Any ideas about my job prospects? So far, I haven’t heard anything from home. Maybe you could talk to Mr Rühle about it. How was the fruit harvest? Oh, I have thousands of questions, but what is the point? The only thing that moves me are my worries for you, my dear Hanne, and each stroke of my pen wants to send you something nice. But what’s the point of words scribbled on a piece of paper? I know that I’m writing incredibly small, but I have so much to tell you and there’s just so few cards. Why don’t you also try to fit that much on one card once? Please let me participate a bit in your sorrows, your worries, your daily life.
Thanks for your advice, by the way, I’ll definitely take it to heart. I know almost nothing about the way things are at home; I’d be very happy if you could give me some pointers. It’s a shame that there is no way for me to improve my knowledge of French – I’m sure that’s really important for communicating with the authorities [grandpa’s town was under French occupation]. By the way: my comrade, Otto Steinhilber, who has returned from a British POW camp, wrote me a huge, yet totally pointless letter. He, of all people should know what a prisoner is interested in – I almost would have slapped him if I could.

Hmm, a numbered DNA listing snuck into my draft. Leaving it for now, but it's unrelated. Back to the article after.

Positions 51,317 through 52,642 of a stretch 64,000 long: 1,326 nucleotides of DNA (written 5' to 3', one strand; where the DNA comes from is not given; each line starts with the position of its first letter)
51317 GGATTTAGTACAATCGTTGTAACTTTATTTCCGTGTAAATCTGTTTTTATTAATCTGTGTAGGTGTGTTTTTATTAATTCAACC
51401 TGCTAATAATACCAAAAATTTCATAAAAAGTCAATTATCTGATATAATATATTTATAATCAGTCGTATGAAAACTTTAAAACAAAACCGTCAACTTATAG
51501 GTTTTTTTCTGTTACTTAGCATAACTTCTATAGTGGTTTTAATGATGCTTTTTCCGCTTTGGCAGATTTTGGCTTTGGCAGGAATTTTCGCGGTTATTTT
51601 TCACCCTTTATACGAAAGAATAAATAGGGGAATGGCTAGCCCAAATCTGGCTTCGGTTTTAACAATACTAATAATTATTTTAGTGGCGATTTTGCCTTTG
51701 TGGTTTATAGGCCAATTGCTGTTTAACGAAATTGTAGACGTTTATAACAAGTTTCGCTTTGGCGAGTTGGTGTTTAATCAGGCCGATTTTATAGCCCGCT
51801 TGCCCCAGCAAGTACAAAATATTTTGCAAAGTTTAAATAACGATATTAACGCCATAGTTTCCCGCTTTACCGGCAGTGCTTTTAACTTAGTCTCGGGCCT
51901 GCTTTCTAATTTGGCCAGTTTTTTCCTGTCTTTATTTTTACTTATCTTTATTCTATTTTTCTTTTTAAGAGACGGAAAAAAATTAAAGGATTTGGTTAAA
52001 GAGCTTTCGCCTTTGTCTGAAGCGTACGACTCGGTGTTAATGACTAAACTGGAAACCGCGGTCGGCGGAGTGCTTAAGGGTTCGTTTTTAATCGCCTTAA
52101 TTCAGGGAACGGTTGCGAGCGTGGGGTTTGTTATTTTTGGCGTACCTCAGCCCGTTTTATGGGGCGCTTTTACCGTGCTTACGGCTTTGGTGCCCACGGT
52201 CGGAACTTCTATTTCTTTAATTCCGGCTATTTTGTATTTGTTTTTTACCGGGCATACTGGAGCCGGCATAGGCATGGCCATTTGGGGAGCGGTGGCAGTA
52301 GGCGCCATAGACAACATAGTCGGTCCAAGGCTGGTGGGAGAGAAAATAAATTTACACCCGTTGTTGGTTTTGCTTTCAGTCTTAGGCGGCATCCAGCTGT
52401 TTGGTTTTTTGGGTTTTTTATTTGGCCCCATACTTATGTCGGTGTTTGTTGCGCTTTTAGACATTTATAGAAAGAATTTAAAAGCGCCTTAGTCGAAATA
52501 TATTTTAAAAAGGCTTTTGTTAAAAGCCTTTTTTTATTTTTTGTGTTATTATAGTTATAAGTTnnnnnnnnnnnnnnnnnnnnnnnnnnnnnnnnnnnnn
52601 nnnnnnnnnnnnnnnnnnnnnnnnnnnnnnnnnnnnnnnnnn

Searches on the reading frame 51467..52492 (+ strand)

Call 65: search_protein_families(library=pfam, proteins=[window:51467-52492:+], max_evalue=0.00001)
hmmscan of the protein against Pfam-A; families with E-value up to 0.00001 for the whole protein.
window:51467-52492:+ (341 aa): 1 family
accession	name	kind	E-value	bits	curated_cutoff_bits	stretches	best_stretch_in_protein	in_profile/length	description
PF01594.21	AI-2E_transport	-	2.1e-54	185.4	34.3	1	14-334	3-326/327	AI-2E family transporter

By the way: we sometimes get German magazines here, and from what I read, it’s possible for POWs to receive the magazine “Der Start” [a camp-approved communist newspaper]. Please tell my mum to order this magazine for 3,90 every three months.
Please send my regards to my parents, my mom, etc. I hope your dad makes a quick recovery. All the best and all my love to you. Orion will rise soon – we’re having a nice, starry night. He’ll send you more greetings.
Forever yours, Eugen.
You can read the entire thread here .